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Argenbright Security Inc

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CALIFORNIA | LOCAL
October 15, 1999 | BETH SHUSTER, TIMES STAFF WRITER
Concerned about an increasingly bitter union battle at Los Angeles International Airport, Los Angeles City Council members said Thursday that they want airlines to step in and resolve labor disputes between their subcontractors and their workers--a controversial notion, given the council's role in overseeing some airline operations at LAX.
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CALIFORNIA | LOCAL
October 15, 1999 | BETH SHUSTER, TIMES STAFF WRITER
Concerned about an increasingly bitter union battle at Los Angeles International Airport, Los Angeles City Council members said Thursday that they want airlines to step in and resolve labor disputes between their subcontractors and their workers--a controversial notion, given the council's role in overseeing some airline operations at LAX.
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NEWS
December 14, 2001 | From Times Wire Reports
US Airways concourses at Logan International Airport in Boston were closed for 90 minutes after the FAA discovered some employees at security checkpoints were improperly trained. The checkpoints were being run by Argenbright Security Inc., said the Federal Aviation Administration. Argenbright agreed last month to cease operations at Logan after several breaches. Its final day at Logan is today.
NEWS
November 16, 2001 | Times Wire Reports
Argenbright Security Inc., the nation's largest airport security firm, was barred Thursday from working in Massachusetts because of its felony convictions, probation violations and lapses at Boston's Logan International Airport. Col. John DiFava, superintendent of the state police and interim head of security at Logan, suspended Argenbright's license.
CALIFORNIA | LOCAL
May 1, 1999
About 40 security screeners and baggage handlers at Los Angeles International Airport were briefly suspended after a two-hour strike Thursday night and asked the City Council on Friday for support. The request for help follows a months-long effort by the Service Employees International Union Local 1877 to organize the workers, many of whom earn about $6 an hour with no benefits or vacations. Three airlines--Delta, United and Northwest--contract with Argenbright Security Inc.
NEWS
November 8, 2001 | From Times Wire Reports
Three security workers who allowed a man carrying knives, a stun gun and tear gas through a checkpoint at Chicago's O'Hare International Airport were fired, the private company that employed them said. The Federal Aviation Administration is investigating Saturday's lapse at the United Airlines checkpoint staffed by Argenbright Security Inc. employees.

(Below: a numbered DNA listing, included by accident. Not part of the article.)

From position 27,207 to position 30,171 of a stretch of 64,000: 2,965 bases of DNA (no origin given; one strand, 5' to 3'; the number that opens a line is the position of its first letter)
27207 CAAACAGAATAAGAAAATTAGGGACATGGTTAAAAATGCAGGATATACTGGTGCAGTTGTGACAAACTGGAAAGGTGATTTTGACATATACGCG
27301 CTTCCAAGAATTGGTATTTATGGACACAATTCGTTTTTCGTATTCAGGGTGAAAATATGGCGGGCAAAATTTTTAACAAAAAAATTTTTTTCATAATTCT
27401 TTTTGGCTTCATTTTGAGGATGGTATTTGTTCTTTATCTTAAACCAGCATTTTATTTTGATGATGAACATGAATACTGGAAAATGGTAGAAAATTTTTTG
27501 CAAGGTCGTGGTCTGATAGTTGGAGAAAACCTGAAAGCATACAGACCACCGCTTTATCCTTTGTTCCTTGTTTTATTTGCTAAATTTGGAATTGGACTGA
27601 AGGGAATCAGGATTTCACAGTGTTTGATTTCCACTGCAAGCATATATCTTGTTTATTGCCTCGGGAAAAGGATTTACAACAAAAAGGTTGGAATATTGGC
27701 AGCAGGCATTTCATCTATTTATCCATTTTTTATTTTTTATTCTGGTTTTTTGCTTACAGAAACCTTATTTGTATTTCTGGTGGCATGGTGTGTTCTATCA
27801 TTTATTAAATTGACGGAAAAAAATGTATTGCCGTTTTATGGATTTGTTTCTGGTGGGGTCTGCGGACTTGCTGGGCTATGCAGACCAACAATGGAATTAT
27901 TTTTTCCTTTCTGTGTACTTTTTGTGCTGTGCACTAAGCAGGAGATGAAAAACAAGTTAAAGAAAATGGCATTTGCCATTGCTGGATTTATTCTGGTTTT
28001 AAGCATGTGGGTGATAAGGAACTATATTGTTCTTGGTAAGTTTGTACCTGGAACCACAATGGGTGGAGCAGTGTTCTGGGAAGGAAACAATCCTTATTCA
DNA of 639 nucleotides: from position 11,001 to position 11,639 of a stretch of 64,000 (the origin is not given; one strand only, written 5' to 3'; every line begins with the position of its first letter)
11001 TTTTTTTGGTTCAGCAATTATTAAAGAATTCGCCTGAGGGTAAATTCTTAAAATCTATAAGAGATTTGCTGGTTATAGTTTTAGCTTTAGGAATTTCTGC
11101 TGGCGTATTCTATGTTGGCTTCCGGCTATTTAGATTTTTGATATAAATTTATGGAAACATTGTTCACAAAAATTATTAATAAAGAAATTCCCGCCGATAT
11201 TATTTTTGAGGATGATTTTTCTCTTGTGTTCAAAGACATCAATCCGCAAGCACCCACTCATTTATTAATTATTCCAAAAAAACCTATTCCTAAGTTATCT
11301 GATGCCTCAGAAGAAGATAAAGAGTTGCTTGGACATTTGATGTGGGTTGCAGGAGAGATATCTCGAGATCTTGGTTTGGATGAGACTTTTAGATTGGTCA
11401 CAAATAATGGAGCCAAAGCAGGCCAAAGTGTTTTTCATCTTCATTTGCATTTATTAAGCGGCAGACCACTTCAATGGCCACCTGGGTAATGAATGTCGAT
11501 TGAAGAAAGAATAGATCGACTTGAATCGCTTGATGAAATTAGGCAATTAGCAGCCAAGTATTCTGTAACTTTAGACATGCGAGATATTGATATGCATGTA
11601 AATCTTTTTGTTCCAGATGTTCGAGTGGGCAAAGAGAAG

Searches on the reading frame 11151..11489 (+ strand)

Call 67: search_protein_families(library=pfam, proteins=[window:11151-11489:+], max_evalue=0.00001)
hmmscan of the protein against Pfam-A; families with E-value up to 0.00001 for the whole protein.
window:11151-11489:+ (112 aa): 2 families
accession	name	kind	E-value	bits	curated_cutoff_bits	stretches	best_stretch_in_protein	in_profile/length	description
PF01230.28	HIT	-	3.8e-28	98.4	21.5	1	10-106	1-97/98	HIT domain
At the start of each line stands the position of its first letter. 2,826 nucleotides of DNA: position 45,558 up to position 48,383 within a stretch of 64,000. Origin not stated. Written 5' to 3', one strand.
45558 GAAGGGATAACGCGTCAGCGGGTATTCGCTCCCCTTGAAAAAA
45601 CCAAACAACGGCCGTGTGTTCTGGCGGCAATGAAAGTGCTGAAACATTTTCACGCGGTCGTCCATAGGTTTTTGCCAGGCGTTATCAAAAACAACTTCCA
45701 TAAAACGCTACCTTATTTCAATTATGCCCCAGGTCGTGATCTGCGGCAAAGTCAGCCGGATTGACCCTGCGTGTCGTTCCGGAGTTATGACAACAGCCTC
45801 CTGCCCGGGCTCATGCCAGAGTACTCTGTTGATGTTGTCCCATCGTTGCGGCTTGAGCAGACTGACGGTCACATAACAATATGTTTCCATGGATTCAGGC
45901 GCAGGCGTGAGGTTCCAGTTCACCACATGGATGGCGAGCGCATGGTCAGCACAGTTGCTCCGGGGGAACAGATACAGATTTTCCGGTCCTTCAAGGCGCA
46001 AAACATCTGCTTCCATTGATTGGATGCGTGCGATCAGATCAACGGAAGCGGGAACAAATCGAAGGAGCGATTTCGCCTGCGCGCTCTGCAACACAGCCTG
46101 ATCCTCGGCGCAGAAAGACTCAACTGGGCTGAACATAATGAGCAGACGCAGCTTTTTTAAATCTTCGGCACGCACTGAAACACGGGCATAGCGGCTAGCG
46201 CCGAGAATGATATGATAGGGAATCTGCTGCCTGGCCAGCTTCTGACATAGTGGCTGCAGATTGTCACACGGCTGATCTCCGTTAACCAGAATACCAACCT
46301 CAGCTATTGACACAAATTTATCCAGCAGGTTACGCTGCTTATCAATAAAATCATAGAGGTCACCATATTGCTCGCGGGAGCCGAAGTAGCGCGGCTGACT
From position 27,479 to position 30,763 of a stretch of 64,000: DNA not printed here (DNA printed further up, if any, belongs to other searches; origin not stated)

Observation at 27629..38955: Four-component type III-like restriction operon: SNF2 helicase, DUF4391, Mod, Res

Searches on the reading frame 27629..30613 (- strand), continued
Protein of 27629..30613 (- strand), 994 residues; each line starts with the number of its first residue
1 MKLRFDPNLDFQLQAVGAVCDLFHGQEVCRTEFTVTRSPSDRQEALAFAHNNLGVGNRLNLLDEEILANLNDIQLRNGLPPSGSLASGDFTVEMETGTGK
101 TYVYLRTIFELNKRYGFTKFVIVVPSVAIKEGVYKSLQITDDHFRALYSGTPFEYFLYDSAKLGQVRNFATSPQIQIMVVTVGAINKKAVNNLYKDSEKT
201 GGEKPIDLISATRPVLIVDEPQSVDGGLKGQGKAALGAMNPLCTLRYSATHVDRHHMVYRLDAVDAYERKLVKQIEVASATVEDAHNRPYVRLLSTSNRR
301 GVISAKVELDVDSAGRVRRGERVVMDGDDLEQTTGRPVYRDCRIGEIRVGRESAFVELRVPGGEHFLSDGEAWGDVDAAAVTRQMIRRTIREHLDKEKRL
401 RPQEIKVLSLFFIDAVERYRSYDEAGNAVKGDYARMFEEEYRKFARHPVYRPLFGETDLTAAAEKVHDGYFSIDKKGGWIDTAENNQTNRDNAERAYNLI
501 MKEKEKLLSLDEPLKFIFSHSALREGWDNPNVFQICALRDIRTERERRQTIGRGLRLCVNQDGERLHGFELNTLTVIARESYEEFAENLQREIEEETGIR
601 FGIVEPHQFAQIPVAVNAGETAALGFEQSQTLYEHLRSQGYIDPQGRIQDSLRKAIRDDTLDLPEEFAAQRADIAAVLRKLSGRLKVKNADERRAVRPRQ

CALIFORNIA | LOCAL
October 27, 1999
A key City Council panel on Tuesday refused to approve a lease for new United Airlines cargo facilities at Los Angeles International Airport, agreeing that the project requires further environmental review. The city has already been sued twice over the proposed facilities. The latest lawsuit was filed Friday by the labor union fighting to represent workers at the airport.
NEWS
November 14, 2001 | From Times Wire Services
Security breaches at airports in Boston and Washington state caused dozens of flight delays. At Chicago's O'Hare International Airport, two meat cleavers were found in a chef's carry-on bag. Officials closed part of Seattle-Tacoma International Airport in Washington after a food-service worker set off a metal detector alarm. Security workers found no illegal items, but a Federal Aviation Administration rule required the rescreening of hundreds of passengers.
BUSINESS
February 12, 2002 | From Associated Press
The government is trying to put troubled Argenbright Security Inc. out of the security business at U.S. airports. The Federal Aviation Administration is seeking bids from other security companies to take over Argenbright's airline security operations. Argenbright has 40% of the market. The FAA now oversees airline security, but that responsibility will shift to the new Transportation Security Administration on Sunday.
NEWS
November 10, 2001 | From Associated Press
The parent company of Argenbright Security Inc., the troubled private airport security screening firm, said Friday it has replaced founder and chief executive Frank Argenbright Jr. as it seeks to regain the trust of passengers and airlines. David Beaton, 49, an executive with Securicor, was named chief executive. Securicor bought the Atlanta-based company in January. Frank Argenbright was not available for comment.
BUSINESS
April 30, 1999 | NANCY CLEELAND, TIMES STAFF WRITER
About 50 airport security screeners and baggage handlers walked off the job Thursday night in a union-organized protest that rattled some passengers but did not appear to disrupt service in three Los Angeles International Airport terminals. The two-hour walkout, at the Northwest, Delta and United terminals, was the most aggressive action to date in a months-long dispute pitting the airport's largest security contractor against the region's fastest-growing union.
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